Decision support tool for strategic tourism planning

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What is it and what is it for?

One of the overarching objectives of the BCHT project was to conserve the natural and cultural sites in the Biosphere by strategically managing tourism flows and improving the experience of visitors. The end result was a decision-support tool which maps the opportunities and pressures for sustainable tourism (MOPST), designed to inform stakeholders and policy-makers.

MOPST integrates spatial data about tourism pressures and opportunities including a range of environmental, access, tourism and business clustering data (see below).

The intention was to make the tool transferable, so other local authorities, planners / planning authorities, Destination Management Organisations and site managers can use it, provided that GIS data sources for that area are available.

It is also an updateable tool – the component layers can be updated and the model rerun.
It is based on participatory stakeholder data – mainly from environmental stakeholders – and on local expert knowledge (e.g. local policy scoring) as well as statistical processes (including regression analysis).

What types of information does the model contain?

The model integrates a range of spatial data on human tourism factors (converted into scores using regression analysis). This includes information on:

  • Management (including environmental designations – SSSIs, local nature reserves etc);
  • Access (including transport infrastructure – roads, cycle paths etc, open access areas and paths / rights of way);
  • Businesses (including food & drink, cycle hire and water sports); and
  • Attractions & amenities (including heritage sites, archaeological sites and key tourism attractions).

It also includes information and scoring by stakeholders and local environmental managers / experts:

  • Scoring the environmental sensitivity of habitats – creating a Habitat Sensitivity Score
  • Seasonality scores for habitats (summer vs. winter)
  • Stakeholder identification of areas of tourism pressure and opportunity – digitised as GIS data
  • Local policy priority weightings
  • Tourism scenario weightings – for opportunity and pressure – see below.

The model outputs are based on three scenarios developed in conjunction with project partner – these show possible futures for tourism (but are not forecasts):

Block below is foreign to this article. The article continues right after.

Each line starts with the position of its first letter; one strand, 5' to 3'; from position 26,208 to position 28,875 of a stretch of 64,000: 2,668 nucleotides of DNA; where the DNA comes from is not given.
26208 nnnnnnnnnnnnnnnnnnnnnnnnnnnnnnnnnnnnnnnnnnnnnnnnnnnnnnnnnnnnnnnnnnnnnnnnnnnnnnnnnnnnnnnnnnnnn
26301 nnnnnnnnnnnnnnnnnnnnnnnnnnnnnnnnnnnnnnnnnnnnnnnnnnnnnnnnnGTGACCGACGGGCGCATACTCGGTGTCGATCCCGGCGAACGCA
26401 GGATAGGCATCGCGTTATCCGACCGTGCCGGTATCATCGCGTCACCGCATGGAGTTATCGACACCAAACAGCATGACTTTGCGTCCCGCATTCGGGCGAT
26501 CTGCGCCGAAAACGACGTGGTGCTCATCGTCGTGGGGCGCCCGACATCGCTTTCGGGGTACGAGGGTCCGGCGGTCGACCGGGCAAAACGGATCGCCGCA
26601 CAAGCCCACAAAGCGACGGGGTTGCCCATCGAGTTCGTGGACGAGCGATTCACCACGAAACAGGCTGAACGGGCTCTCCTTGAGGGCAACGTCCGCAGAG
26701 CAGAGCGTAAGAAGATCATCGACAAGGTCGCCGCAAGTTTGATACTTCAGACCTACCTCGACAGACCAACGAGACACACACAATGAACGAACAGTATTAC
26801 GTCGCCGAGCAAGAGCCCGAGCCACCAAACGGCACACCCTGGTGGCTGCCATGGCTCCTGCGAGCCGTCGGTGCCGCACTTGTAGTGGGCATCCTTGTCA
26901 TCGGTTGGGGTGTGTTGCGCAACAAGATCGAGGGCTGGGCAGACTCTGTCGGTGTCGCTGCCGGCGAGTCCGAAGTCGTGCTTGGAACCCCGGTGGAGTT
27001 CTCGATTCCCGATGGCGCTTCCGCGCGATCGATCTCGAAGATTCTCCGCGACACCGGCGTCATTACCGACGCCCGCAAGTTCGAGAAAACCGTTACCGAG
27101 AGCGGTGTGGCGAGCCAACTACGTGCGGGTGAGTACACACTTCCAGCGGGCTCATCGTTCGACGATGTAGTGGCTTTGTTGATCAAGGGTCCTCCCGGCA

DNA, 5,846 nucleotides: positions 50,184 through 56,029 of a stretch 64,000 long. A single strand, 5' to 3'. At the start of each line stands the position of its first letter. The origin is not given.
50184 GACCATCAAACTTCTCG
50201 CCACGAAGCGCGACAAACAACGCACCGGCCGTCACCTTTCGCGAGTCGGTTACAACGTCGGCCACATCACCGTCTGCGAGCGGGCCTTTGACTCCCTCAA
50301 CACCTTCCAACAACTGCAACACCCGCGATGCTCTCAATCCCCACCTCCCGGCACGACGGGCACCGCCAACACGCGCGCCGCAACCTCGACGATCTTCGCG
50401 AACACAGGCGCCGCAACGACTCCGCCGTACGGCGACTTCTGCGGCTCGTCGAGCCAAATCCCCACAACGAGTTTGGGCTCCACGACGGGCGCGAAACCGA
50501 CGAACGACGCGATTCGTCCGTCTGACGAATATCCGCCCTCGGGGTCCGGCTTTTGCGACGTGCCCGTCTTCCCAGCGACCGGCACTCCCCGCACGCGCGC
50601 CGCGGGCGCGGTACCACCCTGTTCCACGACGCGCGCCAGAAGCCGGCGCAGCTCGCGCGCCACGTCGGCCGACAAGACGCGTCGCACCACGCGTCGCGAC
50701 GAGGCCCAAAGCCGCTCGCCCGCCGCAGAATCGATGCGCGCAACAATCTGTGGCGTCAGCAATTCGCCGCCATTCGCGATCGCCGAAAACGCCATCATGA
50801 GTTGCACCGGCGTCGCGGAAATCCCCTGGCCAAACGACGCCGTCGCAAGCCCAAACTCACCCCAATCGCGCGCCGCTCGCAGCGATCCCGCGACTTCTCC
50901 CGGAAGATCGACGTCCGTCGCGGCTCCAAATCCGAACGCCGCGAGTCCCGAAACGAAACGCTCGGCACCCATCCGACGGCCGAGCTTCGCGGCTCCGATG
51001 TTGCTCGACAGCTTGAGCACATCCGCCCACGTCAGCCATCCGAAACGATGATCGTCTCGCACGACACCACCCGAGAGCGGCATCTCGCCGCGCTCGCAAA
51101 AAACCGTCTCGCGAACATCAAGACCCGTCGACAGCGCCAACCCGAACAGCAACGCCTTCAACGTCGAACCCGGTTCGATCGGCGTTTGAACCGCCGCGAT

Scenario name
Business as Usual
  • Tourism centred on honey pot sites
  • Visitor pressure issues
  • Seasonal peaks in visitor numbers and tourism business income
  • Gradual decline in the quality of environmental assets
Less Regulation
  • Over-development
  • Increasing visitor numbers
  • Businesses making more
  • BUT visitor spend not contributing to the local economy
  • Rising visitor pressures erode natural environments
  • Rising Resident – Visitor tensions
Responsibility and Custodianship
  • Spreading the benefits of tourism across the region
  • More green infrastructure and travel options
  • More visitor spend staying in the local economy
  • Restoring the environment
  • Visitor giving, e.g. time, skills, payback schemes


An illustrated version of the local scenarios can be found here.

Download the PDF [7Mb]

How is the model implemented and what software does it use?

The model can be implemented using QGIS (and R), and the ArcMap Python toolkit is intended to be a more automated, easily transferable tool for ArcMap. It will shortly also be available for QGIS.

See the full report for more info on the method and implementation: 

The decision support tool for The Living Coast

The interactive map below shows the decision support tool for The Living Coast.

Once you have opened the map, click on the ‘layers button’ in the top right corner. 

Use the expanding drop down menu under each of the scenarios to explore the areas of pressure and opportunity for both summer and winter. Clicking on the eye icon is what switches the layers on and off.

There is also a ‘Legend’ tab to explain the shading further.

Who was involved in creating MOPST?

MOPST was created by Geospatial Training Solutions, the University of Exeter and Devon County Council (North Devon Biosphere Reserve) through the BioCultural Heritage Tourism (BCHT) Project, funded by the EU InterReg France (Channel) England Programme.

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